With IBC and tax reforms being completed next year or the year after, India can even get within the top 40, says Simeon Djankov, Director of Development Economics at World Bank
The official's remarks came as India jumped 14 places to take the 63rd position on the ease of doing business ranking
Washington: India needs a fresh set of "bold reforms" in the next three to four years if it wants to be among the top 50 countries with ease of doing business, a top World Bank official said on Thursday.
The official's remarks came as India jumped 14 places to take the 63rd position on the World Bank's ease of doing business ranking.
With the current reform agenda that the bank is watching like Insolvency and Banking Code, enforcing contracts, tax reforms being completed next year or the year after, India can get within the top 50, "may be even in the 40", Simeon Djankov, Director of Development Economics at the World Bank, told PTI in an interview.
India will face greater competition from other economies in Latin America and Europe to move up the ladder in the ease of doing business report.
"But then to improve beyond that you need fresh set of reforms," Djankov said.
"India needs to ask, what it can do to from being in the top 50 to the top 25 economies. And for that you need to recharge," he said, adding that the government need to come up with a new set of priorities for the next four years.
"I don’t think, that exists yet," Djankov said.
The upward movement in the ease of doing report is a result of the reforms undertaken by the Modi Government in its first term.
For declaration that “India is open for business you need another set of bold reforms to be announced and implemented in next three-four years for it to be in top 25," said the top World Bank official.
"It (top 25) is possible, but for a large democracy like India, it's extremely difficult," he said asserting that India needs to set the agenda now and implement it over the next four years.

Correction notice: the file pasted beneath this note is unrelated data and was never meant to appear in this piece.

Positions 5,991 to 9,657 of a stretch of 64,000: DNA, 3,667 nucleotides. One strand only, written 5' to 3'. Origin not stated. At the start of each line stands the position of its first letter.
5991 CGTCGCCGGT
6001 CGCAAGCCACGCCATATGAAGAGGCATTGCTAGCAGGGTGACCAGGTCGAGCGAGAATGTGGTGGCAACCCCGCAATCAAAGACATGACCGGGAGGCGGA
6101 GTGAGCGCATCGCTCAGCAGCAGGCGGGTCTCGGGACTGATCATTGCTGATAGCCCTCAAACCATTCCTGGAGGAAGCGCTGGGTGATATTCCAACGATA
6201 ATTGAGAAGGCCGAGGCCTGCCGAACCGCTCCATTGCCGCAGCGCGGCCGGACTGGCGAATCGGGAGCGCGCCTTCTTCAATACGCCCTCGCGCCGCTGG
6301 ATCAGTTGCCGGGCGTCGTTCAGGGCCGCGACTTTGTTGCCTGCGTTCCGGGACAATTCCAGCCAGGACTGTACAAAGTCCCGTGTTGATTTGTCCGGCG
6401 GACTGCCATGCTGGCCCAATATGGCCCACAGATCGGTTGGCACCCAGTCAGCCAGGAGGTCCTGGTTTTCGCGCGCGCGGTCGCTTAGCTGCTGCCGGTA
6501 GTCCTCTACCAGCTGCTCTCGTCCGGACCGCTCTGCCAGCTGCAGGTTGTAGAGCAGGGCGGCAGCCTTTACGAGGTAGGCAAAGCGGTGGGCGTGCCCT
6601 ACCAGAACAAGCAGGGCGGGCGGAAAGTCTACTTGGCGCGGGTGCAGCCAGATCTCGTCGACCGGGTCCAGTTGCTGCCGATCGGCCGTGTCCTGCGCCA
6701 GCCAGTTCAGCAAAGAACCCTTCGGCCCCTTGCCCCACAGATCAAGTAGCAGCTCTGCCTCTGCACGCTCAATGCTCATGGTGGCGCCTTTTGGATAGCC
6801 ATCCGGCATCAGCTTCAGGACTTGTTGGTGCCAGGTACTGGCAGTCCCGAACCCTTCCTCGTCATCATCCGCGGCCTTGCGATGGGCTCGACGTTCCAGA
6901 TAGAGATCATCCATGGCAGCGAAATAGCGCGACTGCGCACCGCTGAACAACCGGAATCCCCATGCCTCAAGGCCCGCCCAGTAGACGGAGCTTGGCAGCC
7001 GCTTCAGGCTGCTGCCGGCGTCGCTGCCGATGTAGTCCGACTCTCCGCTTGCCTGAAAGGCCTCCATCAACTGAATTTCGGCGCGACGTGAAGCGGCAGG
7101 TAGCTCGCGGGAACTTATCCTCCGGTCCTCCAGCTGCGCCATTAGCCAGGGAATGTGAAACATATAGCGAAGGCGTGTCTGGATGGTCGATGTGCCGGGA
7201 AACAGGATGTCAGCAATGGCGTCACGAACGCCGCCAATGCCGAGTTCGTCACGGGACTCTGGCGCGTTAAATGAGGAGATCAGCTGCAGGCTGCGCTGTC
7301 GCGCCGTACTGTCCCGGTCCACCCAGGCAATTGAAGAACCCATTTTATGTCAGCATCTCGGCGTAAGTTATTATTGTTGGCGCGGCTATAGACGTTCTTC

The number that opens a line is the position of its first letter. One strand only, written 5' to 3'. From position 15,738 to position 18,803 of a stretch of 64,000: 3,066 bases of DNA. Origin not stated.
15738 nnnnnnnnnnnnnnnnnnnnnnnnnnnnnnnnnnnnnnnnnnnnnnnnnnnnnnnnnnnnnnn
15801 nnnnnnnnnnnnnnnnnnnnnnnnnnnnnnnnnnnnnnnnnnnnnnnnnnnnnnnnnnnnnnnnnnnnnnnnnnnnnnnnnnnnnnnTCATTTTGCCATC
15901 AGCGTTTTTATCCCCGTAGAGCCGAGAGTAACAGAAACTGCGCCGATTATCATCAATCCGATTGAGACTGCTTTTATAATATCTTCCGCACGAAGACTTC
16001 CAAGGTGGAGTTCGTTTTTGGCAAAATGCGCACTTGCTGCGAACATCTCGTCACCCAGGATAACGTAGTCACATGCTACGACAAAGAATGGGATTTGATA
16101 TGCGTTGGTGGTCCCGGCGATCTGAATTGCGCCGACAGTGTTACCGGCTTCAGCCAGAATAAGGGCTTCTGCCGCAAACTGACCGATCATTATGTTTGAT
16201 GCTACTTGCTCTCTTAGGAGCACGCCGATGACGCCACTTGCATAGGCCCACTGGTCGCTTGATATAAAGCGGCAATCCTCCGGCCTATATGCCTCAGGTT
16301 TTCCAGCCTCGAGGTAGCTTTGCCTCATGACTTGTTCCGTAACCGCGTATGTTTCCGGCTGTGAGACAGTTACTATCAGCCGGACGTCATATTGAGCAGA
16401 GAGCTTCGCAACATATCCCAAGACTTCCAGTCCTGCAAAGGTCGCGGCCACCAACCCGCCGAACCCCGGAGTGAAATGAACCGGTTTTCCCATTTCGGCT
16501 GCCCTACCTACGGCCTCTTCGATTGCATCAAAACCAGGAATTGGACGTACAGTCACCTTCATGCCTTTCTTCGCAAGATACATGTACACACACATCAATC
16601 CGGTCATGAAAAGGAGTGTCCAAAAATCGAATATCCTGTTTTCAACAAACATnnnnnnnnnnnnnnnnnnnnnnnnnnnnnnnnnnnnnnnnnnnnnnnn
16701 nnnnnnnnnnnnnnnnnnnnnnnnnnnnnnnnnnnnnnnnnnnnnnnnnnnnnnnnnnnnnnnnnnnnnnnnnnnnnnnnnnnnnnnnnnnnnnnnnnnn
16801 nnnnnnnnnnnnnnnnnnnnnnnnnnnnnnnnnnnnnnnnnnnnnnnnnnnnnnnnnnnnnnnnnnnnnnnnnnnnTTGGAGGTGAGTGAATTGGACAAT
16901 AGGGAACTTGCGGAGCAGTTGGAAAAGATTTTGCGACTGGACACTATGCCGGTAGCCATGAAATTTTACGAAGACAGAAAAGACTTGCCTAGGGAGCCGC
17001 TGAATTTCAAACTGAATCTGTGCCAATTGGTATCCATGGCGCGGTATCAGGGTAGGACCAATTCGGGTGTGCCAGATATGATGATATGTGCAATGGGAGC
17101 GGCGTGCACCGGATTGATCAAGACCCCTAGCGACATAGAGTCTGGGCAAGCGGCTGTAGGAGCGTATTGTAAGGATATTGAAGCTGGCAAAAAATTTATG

It is possible for India to get into the top 50 in the ease of doing business report, he said.
"To go beyond that, I think, you need to recharge, another declaration and another three-four years" of implementation, he said.
India, he said, was languishing, was stagnating for the first 15 years of doing business.
"India was basically doing nothing," Djankov said.
When the Modi government came to power in 2014, it was their declared goal that there will be improvement in the ease of doing business.
As a result, "we have seen doubling" of India's position in the ranking, he said, noting that India has now moved from being among the African countries to those in Latin America and European countries.
"Competition now gets tougher," he said.
To declare that "India is open for business", the country needs at least one more year of tough reforms to be within the top 50 countries.
India has declared itself that it is open for business, but the international community is looking after many many years of languishing interest in improving the business environment.
"So you need at least another year" for people to say it is "truly open" for business.
This story has been published from a wire agency feed without modifications to the text. Only the headline has been changed.
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